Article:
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Chemistry, Materials & Packaging
Under Armour’s Breakthrough Fiber-Shed Test Method Now Available to Industry

The brand is sharing its solution with the apparel industry and suppliers, and developing a reduced-shed version of its largest fleece offering.

Following years of research in its innovation lab, earlier this year sportswear brand Under Armour announced a breakthrough fiber-shed test method to help address the invisible, but daunting sustainability threat microfibers and microplastics pose to society and the planet. Now, the brand has teamed up with leading precision-testing solutions supplier James Heal to bring its award-winning test method to life.

Over the past eight months, the partners have developed and optimized fiber-shed test kits for industry use that employ Under Armour’s simplified, repeatable method. The resulting test kits are now available for purchase from James Heal. As part of the partnership, the companies are receiving continued support and technical guidance from testing service provider Hohenstein — an internationally recognized and acclaimed testing, research and certification leader with roots in the textile sector.

As both synthetic and natural fabrics are produced, worn and cleaned, they shed fibers at varying rates — but while microfibers from natural fabrics will eventually degrade, synthetic microfibers from fabrics such as polyester persist in the environment. The WWF estimates that PET — the material used to produce polyester — takes up to 450 years to decompose. In the US, 85 percent of all clothes are landfilled or burned, resulting in hundreds of years of plastic pollution.

Laundering synthetic fabrics — which releases about 2.2 million tons of microplastics into waterways each year — is the largest source of microplastic pollution. Over a third of marine microplastic pollution comes from textiles alone, equivalent to more than 50 billion plastic bottles — microplastics can now be found in the air, rainwater, soil, the ocean, and even in the human bloodstream. And while new innovations are emerging that could help prevent further microplastic pollution, more holistic solutions are years away from achieving the necessary scale.

By increasing access to their simplified fiber-shed testing method, Under Armour and James Heal hope to make it easier for industry players to understand their own contribution to the microfiber issue.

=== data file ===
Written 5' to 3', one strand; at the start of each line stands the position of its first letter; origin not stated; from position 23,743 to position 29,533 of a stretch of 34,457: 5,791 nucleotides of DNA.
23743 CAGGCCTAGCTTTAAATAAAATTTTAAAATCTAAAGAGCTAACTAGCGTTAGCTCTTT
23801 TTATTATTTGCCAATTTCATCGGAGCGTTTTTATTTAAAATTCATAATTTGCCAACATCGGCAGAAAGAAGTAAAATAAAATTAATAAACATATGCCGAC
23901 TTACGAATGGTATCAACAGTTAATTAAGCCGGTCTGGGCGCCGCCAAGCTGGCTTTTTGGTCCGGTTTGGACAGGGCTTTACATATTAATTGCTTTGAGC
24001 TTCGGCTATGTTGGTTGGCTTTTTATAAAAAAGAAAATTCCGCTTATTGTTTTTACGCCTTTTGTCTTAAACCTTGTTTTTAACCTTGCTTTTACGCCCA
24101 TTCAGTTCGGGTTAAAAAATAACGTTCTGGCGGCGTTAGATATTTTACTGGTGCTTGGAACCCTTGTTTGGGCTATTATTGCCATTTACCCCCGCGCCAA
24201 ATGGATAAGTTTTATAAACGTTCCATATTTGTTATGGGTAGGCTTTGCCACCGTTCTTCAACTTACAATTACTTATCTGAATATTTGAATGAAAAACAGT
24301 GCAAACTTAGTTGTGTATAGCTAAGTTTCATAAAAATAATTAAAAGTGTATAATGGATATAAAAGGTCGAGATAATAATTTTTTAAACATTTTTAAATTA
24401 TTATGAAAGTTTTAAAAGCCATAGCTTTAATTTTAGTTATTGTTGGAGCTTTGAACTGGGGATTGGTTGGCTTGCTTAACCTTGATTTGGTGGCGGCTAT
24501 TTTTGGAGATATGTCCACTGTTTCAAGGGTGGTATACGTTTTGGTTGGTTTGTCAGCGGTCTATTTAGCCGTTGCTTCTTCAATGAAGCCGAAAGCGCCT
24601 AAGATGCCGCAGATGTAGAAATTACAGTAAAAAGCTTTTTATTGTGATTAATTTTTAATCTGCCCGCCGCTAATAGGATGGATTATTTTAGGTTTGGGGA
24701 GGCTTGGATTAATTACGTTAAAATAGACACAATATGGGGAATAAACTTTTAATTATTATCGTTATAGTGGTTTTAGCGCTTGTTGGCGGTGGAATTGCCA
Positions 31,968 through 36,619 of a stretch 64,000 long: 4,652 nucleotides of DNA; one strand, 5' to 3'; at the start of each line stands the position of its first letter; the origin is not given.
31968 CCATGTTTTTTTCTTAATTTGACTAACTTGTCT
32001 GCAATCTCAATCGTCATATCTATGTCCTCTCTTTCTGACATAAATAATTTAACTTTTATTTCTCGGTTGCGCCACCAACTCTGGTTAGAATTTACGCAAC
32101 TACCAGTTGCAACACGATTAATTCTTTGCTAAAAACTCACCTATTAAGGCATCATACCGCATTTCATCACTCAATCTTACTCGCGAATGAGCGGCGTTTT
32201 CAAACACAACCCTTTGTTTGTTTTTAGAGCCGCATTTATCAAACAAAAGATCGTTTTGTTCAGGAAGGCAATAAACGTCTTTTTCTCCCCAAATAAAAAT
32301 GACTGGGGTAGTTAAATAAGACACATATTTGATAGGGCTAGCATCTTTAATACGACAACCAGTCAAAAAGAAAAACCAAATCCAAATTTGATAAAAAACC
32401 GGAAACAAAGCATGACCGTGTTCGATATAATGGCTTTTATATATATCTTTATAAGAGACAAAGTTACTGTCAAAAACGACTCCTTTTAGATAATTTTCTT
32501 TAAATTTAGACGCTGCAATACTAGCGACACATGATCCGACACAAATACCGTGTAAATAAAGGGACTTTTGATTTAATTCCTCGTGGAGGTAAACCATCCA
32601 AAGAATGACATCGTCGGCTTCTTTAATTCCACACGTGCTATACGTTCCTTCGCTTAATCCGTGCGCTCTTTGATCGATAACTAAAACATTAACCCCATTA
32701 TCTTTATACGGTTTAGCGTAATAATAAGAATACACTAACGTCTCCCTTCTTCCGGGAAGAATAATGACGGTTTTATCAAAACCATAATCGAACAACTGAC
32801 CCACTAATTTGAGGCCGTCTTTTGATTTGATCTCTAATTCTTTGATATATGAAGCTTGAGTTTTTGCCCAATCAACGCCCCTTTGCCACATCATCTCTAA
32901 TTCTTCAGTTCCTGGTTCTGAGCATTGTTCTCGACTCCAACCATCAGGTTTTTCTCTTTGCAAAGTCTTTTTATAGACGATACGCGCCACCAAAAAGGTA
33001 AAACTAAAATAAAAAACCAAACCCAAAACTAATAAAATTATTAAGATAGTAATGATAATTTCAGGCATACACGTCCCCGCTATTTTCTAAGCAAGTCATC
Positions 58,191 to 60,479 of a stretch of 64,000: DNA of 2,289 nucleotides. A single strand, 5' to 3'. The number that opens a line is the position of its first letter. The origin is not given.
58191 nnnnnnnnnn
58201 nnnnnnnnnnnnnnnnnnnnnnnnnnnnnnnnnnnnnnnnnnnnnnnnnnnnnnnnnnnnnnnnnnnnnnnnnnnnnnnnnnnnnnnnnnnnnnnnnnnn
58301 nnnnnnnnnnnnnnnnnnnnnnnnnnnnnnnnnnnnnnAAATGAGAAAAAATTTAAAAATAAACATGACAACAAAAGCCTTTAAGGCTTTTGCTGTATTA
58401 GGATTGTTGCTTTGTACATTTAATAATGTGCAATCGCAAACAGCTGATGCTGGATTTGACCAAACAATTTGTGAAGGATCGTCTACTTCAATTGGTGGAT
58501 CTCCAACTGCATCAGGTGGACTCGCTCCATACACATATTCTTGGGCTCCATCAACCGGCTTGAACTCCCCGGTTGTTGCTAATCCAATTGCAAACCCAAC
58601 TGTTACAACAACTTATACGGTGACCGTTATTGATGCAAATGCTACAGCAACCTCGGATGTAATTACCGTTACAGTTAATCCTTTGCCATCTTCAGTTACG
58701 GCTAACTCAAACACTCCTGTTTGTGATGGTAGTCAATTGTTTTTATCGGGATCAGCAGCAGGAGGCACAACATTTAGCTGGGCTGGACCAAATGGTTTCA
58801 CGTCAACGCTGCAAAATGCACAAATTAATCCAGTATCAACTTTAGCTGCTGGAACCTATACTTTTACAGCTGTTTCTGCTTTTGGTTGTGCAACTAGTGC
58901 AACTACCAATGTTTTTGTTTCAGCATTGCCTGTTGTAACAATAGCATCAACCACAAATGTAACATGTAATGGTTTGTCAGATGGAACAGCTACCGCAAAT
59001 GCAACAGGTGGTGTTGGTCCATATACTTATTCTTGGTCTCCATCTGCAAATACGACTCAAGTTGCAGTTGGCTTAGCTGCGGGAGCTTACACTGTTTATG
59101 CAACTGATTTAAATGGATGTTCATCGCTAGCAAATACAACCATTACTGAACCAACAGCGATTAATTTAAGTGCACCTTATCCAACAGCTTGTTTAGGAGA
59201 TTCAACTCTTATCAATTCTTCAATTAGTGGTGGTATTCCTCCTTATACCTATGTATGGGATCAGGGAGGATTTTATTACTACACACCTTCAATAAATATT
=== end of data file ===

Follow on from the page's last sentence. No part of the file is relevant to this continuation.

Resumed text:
“Until now, integrating fiber-shed testing into industry research and development activities has required a significant time and cost investment,” said Kyle Blakely, SVP of Innovation for Under Armour. “At Under Armour, we believe intervening early to mitigate shedding is critical — which is why our test method is designed to specifically address these time and cost barriers to entry. Thanks to our partners at James Heal, we are excited to make our innovative test method widely available as we address our own environmental impact.”

In addition to making the test method publicly available, Under Armour has provided complimentary test kits to high-volume textile mills in its global supply chain to encourage early intervention within its indirect scope.

“Sustainability is a team sport, and we are thrilled to make this innovative measurement alternative widely available to the industry as we leverage it across our own brand,” said Michael Levine, VP & Chief Sustainability Officer for Under Armour. “Under Armour’s sustainability ambitions reflect our belief that what lies under our products matters. As we progress toward our goal for 75 percent of products to be made of low-shed materials by 2030, we will continue to pursue opportunities to magnify Under Armour’s impact in the collective fight against shedding.”

Synthetic fabrics such as fleece are a main contributor to microplastic pollution | Image credit: Under Armour

Through a new pilot program, Under Armour is developing a reduced-shed version of its largest fleece offering that is expected to launch in Fall/Winter 2024. As the company continues to support the redevelopment of fabrics to shed less, UA aspires to improve product durability and performance to support athletes.

“Fiber-shedding in the textile industry is an extremely prevalent topic, and we are as keen as any to support ways to reduce this,” said Sam Tissington, Commercial Director at James Heal. “We are proud to support Under Armour in their attempts to further reduce the shedding of fiber throughout the manufacturing process of textiles, and to show that support we are providing global access to the Under Armour test method with the purchase of the Under Armour-compiled Fiber-Shedding kits.”

To purchase a testing kit from James Heal, click here. For more information on Hohenstein’s fiber-shed testing services, click here.

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